Whether he’s on the campaign trail, advocating for hospitals in rural Illinois, or offering advice for Rackham graduate students, one question guides Neill Mohammad’s day-to-day work: How can he use his experiences to help others?
It was in November 2016 that Neill considered running for public office for the first time since he tossed his hat in the ring for fifth-grade class treasurer. As a Rackham graduate student, Neill was drawn to political science because of the practical side of the discipline- the side that would allow him to make a difference in the world or at least put others in the position to do so. Of course, running for office isn’t a decision to be taken lightly, so he did what so many Wolverines do- he turned to the connections he made at the University of Michigan. As a Rackham student, he led a class for participants in the Michigan in Washington Program, and knew his fellow alumni would have valuable insight regarding what it would take to run for federal office.
In March of 2017, he set his sights on fulfilling his political ambition by officially announcing his run as a Democratic candidate for Congress, representing his hometown of DeKalb and Illinois’ 16th District.
Neill’s political career may be in its early stages, but he has been working for the greater good by serving underrepresented populations since earning his Ph.D. in 2012. Upon completing his doctoral degree, Neill wasn’t sure if a career in academia was for him, especially as available tenure-track jobs became scarce. Neill became a consultant for the Huron Consulting Group where he continues to serve rural hospitals, many on the brink of closure, through administration and performance improvement.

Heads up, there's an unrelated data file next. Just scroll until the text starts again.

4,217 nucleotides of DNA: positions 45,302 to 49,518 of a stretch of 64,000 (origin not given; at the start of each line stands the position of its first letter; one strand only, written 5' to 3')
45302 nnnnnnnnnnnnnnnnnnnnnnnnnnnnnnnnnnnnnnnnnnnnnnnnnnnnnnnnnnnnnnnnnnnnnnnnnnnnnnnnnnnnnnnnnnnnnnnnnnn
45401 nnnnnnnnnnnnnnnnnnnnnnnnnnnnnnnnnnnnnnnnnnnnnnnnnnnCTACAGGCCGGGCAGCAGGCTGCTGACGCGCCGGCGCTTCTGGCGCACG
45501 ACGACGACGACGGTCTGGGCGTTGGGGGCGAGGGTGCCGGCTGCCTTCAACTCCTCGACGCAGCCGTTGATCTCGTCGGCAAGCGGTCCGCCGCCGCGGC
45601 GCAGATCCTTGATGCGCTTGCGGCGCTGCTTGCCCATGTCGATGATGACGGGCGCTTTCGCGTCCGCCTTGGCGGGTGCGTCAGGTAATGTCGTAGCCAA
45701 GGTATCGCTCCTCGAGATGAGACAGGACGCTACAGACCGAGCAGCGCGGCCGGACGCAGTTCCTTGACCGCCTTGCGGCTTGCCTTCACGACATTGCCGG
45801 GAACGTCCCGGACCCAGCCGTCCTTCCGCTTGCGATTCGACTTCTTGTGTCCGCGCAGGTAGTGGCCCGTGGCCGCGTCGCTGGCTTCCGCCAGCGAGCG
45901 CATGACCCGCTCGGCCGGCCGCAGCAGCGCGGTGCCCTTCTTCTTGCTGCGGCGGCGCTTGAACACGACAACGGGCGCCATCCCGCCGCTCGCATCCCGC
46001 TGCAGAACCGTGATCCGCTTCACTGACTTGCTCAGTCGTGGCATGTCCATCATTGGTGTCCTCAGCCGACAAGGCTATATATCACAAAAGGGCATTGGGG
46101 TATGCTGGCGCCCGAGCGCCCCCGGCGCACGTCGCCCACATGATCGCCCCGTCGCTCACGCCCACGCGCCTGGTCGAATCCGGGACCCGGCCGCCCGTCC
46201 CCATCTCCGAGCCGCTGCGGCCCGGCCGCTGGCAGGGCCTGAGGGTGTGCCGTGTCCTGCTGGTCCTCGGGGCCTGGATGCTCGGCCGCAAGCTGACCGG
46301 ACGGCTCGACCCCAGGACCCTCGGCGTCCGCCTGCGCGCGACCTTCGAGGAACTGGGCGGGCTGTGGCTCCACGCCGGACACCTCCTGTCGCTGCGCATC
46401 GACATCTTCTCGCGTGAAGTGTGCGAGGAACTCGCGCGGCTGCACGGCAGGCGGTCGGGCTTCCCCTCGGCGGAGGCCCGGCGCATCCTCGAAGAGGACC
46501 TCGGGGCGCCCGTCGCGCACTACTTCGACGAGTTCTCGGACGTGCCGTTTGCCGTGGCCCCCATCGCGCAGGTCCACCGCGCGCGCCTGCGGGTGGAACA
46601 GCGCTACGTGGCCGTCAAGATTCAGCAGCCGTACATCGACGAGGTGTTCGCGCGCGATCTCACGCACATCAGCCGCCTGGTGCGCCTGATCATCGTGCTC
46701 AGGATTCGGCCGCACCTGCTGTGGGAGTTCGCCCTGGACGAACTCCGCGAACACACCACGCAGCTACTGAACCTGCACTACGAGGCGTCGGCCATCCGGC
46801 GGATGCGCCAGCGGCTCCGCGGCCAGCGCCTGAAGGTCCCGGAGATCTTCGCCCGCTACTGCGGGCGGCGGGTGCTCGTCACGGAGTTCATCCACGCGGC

“A lot of these hospitals are the only ones in their communities. I’m usually helping them figure out ways to stay alive given that closing would mean that an entire town or area would be without health care… It’s a responsibility I take very seriously,” Neill says of his role as a consultant.
In his position, he helps under-resourced hospitals navigate the world of insurer reimbursements and control the costs that are often passed along to them by pharmaceutical manufacturers. Neill serves hospitals in rural locations with high populations of uninsured patients and those who rely on Medicaid to pay for their care. He helps those hospitals help those who can’t help themselves by handling the bureaucracy that often comes with federal funding and health care guidelines.
That has a lot to do with why he has chosen to run for office. Neill wanted to change the way federal entities, specifically political parties, serve and communicate with rural areas and the communities within them. DeKalb, like many other cities in Illinois’s 16th district, struggles with unemployment and relies on the expansion of Medicaid under the Affordable Care Act, making Neill’s bid for congress that much more important to him. It has been nearly six years since a democratic campaign has gained traction in the area, but Neill has begun hiring staff and has built a burgeoning fundraising effort.